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MEXICO — In the Gulf of Mexico, just a short hop from the Yucatan Peninsula, is a sliver of an island known locally as Holbox (pronounced hole-bosh). Home to flamingos, bioluminescent beaches, epic seafood and quirky street art: this place noticeably lacks things such as cars, paved roads and throngs of spring break partiers.
After flying to Cancun, you can reach Holbox by a combo of planes, boats and automobiles. Most visitors take a bus or private shuttle from the Cancun airport to the coastal town of Chiquila, where you can catch a ferry to the island. The faster, but more expensive route, is taking a private plane from the Cancun airport to the island.
The vibe on Holbox is laid back and unpretentious. In fact, CNN once referred to it as "Mexico's best barefoot beach." Yep, this place is special. Even if you never ventured out into the turquoise waters, you'd have a magnificent time.
But no visit to the island is complete without some water-based adventures such as kayaking, paddle boarding and kiteboarding. Undoubtedly, the most famous activity here is swimming with the local whale sharks. These gentle giants can exceed 30 feet in length. Gliding through the water with a smoothness and tranquility that defies their size, they're a wonder to behold.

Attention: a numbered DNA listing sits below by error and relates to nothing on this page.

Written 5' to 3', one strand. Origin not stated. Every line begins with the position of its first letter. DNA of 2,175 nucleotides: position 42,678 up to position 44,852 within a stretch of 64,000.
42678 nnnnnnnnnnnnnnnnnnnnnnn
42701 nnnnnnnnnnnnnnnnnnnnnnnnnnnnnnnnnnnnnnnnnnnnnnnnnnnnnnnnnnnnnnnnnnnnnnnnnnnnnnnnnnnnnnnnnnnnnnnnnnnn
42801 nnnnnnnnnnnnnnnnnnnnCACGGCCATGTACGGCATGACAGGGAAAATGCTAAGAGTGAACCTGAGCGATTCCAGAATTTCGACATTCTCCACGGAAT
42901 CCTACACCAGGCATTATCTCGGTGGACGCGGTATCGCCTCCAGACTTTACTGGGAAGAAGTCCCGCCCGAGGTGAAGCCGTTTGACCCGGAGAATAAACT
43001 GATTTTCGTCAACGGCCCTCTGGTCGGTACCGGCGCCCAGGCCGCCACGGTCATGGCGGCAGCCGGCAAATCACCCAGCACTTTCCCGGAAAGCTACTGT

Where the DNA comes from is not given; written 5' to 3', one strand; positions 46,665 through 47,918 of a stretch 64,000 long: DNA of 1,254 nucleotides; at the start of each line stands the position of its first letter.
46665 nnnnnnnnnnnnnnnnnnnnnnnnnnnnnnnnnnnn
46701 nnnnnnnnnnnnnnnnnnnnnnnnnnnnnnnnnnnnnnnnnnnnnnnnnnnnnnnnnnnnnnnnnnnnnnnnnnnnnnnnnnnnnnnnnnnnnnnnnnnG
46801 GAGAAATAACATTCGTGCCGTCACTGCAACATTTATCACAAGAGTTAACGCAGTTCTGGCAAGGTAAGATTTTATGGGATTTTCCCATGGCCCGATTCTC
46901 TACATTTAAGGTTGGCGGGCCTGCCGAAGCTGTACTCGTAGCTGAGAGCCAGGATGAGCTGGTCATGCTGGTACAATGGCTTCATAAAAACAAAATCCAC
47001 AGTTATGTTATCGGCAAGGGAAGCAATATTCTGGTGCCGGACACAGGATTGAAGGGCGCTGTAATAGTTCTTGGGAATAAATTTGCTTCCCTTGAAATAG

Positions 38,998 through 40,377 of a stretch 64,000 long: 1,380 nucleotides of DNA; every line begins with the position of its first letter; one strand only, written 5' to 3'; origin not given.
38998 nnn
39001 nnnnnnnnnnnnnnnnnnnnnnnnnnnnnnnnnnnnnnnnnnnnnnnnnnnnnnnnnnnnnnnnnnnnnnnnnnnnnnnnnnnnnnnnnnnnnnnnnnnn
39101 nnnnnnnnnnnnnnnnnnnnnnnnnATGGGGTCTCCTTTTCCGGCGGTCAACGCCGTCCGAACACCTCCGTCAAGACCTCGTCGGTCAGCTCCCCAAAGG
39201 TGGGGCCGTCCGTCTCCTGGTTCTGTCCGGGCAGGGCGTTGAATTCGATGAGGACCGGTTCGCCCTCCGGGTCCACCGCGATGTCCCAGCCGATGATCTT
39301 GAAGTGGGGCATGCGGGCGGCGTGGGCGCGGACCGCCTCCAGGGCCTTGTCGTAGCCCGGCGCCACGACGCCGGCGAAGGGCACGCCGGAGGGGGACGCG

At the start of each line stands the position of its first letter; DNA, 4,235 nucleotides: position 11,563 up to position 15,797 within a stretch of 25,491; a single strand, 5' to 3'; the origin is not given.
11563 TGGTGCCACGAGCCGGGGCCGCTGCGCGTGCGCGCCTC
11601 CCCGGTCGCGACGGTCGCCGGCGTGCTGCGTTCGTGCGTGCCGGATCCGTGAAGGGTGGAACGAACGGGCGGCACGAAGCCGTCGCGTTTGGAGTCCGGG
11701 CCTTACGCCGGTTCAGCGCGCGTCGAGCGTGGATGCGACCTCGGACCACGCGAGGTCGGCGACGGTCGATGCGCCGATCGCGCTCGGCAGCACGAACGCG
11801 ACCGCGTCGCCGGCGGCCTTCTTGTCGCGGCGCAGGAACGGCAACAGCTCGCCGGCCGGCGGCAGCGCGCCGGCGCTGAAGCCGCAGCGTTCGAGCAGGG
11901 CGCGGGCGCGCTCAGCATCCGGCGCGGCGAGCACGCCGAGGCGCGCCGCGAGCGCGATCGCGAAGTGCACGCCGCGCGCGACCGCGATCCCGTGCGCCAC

There's no scuba diving allowed near the whale sharks. Instead, you snorkel from a respectful distance, and only two visitors from your boat are allowed in the water at a time. These rules help make your experience as unobtrusive as possible for the whale sharks. Mexico enforces protected areas and tries to ethically balance the competing priorities of protecting this vulnerable species while also promoting an amazing tourism opportunity.
On a recent visit to Holbox, there were at least 40 whale sharks feeding in the area. Massive manta rays also joined the throng. I jumped in the water and watched as a 30-foot-long whale shark cruised past us. I had planned on swimming alongside the whale shark for a minute or so but was too awestruck to move. Calling it a life-changing experience might sound like hyperbole, but it was certainly close.
After finishing my second swim, the two-hour boat ride back to the island was as exciting as it was bumpy. A pod of dolphins followed us for a time, then a flock of flamingos sailed over our heads. Seeing whale sharks, manta rays, flamingos and dolphins in the same day seemed like the ultimate wildlife grand slam.
There are plenty of options for whale shark tour operators in the Holbox area. I chose VIP Holbox Experience because they have a reputation for ethically interacting with whale sharks, but there are several other great outfitters in the area who can also arrange a trip.
The whale shark season runs from May through September, though you can visit the island any time of year and have other incredible opportunities for adventures.